Balthazar London is up and running, and so is owner Keith McNally's temper. After critic Giles Coren weaselly described the newly opened bistro as "the best restaurant in London," and serving "the worst food in Europe," the restaurateur has circled back to his original retort with an all-inclusive, all-purpose dismissal of thousands of hapless industry professionals. "My pet hate is the London food and restaurant community which, with two notable exceptions," he tells the Independent, "is a petty, self-regarding, back-stabbing bunch of narcissists who should be put through a meat grinder and dumped into the Indian Ocean." Why don't you tell us how you really feel?
The paper's reporter asked for specifics, and as it turns out, McNally backed off a little. "Just an observation from someone new to the food scene here," he said, but later returned to Coren's review as a spurious attempt at trying to stir the pot, which it was. (Last month, McNally told Eater that Coren's associated takedown of New York's restaurant scene rang out as patently false as "Dick Van Dyke's cockney accent in Mary Poppins.")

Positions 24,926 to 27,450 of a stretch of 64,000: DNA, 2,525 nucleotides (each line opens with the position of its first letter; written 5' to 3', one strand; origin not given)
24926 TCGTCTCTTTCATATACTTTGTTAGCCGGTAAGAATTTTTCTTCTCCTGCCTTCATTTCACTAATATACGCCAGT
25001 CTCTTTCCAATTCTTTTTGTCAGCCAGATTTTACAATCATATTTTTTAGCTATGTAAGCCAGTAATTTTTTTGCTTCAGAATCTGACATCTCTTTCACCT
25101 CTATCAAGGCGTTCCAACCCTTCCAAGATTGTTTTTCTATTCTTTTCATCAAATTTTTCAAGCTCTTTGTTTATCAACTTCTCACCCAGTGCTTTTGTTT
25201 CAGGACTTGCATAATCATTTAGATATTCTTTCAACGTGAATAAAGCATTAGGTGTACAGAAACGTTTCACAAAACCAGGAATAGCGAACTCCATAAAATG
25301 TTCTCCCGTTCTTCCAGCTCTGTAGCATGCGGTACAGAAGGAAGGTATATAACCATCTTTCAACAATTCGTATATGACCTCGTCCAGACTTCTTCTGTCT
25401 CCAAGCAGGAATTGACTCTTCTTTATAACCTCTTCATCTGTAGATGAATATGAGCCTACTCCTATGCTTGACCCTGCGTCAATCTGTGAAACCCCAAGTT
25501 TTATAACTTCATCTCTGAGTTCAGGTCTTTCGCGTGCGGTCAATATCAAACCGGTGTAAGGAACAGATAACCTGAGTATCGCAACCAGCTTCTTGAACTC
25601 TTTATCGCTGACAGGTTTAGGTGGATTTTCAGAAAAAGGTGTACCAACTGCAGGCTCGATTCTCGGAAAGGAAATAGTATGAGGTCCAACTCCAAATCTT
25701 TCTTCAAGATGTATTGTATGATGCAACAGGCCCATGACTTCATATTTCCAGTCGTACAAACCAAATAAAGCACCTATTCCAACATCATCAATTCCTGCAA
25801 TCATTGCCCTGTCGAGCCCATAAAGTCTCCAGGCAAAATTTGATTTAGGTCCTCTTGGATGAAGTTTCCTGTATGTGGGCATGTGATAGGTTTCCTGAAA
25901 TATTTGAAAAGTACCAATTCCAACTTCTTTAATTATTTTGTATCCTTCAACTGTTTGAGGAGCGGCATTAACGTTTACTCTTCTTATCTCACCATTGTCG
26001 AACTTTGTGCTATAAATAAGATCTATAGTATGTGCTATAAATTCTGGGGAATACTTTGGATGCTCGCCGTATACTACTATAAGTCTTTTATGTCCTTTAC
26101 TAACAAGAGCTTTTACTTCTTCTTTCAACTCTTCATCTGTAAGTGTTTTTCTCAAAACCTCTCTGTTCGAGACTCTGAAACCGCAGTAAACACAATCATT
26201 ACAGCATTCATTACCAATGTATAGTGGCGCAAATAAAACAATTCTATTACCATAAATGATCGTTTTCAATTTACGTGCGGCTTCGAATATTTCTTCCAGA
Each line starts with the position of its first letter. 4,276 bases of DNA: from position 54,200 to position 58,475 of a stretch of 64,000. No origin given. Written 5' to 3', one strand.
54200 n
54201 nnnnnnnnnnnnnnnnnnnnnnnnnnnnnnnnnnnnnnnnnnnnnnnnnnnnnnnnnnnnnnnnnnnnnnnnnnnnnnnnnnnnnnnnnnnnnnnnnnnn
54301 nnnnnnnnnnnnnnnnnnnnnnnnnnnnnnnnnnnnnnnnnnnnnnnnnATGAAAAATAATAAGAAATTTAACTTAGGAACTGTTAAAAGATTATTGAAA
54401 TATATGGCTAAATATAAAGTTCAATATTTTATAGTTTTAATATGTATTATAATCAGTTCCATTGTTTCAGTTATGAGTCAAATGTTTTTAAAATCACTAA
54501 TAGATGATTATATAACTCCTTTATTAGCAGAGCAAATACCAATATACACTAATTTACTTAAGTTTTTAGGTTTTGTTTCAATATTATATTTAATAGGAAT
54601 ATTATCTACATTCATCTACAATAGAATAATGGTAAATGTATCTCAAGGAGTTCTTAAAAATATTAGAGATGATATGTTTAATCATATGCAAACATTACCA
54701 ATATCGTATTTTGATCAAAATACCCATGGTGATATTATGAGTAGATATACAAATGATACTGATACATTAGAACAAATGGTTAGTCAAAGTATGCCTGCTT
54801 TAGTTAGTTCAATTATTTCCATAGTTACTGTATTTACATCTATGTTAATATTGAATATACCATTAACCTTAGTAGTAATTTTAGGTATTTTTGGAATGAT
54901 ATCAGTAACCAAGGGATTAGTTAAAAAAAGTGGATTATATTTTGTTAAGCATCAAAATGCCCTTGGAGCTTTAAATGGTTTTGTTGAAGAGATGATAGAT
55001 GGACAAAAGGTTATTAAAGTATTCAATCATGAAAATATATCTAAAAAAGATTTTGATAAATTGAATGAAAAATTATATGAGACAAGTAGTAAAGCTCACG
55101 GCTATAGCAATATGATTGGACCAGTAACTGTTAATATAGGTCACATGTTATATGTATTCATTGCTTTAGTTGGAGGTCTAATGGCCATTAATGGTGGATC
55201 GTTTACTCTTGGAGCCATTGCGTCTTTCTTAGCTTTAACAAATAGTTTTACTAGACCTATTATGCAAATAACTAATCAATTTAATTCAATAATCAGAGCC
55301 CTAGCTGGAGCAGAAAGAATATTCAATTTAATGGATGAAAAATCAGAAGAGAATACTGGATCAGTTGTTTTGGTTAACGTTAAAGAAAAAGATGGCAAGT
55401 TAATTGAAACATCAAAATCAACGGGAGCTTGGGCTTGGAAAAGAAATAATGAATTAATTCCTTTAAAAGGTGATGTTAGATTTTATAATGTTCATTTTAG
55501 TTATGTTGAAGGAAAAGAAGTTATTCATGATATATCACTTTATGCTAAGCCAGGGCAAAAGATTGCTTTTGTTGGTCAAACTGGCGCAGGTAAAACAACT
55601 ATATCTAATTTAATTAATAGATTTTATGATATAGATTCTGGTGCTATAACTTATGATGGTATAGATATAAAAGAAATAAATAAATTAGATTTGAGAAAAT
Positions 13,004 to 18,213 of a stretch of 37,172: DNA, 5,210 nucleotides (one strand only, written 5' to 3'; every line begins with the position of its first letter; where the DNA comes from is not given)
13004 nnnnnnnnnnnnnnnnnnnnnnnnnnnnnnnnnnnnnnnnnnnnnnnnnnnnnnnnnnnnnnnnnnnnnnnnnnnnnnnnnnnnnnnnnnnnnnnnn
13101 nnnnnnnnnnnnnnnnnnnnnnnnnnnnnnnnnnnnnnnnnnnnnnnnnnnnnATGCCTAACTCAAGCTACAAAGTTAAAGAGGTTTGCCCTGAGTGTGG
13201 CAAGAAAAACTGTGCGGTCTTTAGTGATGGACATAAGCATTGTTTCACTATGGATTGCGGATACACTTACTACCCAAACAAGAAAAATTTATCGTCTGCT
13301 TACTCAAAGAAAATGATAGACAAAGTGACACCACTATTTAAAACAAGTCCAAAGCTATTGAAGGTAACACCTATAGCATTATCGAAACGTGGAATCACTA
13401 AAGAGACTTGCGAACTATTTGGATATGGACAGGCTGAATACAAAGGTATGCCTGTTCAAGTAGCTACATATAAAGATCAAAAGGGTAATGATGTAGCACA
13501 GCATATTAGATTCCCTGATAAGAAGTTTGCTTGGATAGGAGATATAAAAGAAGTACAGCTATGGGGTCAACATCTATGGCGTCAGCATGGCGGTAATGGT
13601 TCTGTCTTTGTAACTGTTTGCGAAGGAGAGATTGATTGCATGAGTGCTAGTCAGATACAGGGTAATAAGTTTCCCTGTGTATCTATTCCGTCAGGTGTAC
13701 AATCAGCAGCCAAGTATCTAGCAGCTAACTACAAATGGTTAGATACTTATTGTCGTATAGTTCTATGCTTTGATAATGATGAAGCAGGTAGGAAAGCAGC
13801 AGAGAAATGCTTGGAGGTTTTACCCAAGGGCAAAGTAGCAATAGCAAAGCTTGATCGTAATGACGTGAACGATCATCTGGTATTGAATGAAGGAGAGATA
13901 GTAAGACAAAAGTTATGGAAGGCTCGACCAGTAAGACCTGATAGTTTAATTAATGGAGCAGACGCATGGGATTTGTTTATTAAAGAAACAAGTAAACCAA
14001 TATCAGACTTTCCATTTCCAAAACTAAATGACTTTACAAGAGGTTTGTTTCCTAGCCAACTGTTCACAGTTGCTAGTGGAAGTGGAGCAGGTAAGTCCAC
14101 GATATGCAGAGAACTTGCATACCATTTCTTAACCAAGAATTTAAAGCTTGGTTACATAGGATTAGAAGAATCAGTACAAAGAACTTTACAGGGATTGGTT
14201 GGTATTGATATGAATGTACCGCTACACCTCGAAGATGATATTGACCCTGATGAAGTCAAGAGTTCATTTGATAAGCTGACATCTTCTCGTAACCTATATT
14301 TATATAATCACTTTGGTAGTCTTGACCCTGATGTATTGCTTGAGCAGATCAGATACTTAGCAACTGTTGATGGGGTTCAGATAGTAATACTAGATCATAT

Keith McNally is in part so successful because he vents like this; it's now firmly part of his mythology, and it makes him oddly endearing. Intentional or not, his rants and missives are like some strange, Darwinian evolutionary advantage he picked up somewhere along the way during his 30-something-year-long restaurant-owning career, which began with the opening of Odeon in 1980. Here's a pattern: An unjustly barbed critique or negative review prompts an inflammatory response from McNally, who uses the press or an open letter to subvert the critique and maintain a dominant position. Witness McNally vs. Bruni (2007) and McNally vs. Platt (2010), and McNally vs. Coren (2013). Others, like Jeffrey Chodorow, have been much less successful at biting back.
The Independent article is here, and it seems like a shift. Does the fact that McNally's trademark scorn now encompasses most of London's major food players mean the restaurateur now has way too much on his plate? We're sure to find out next week, when he inevitably lets someone else know what's really on his mind.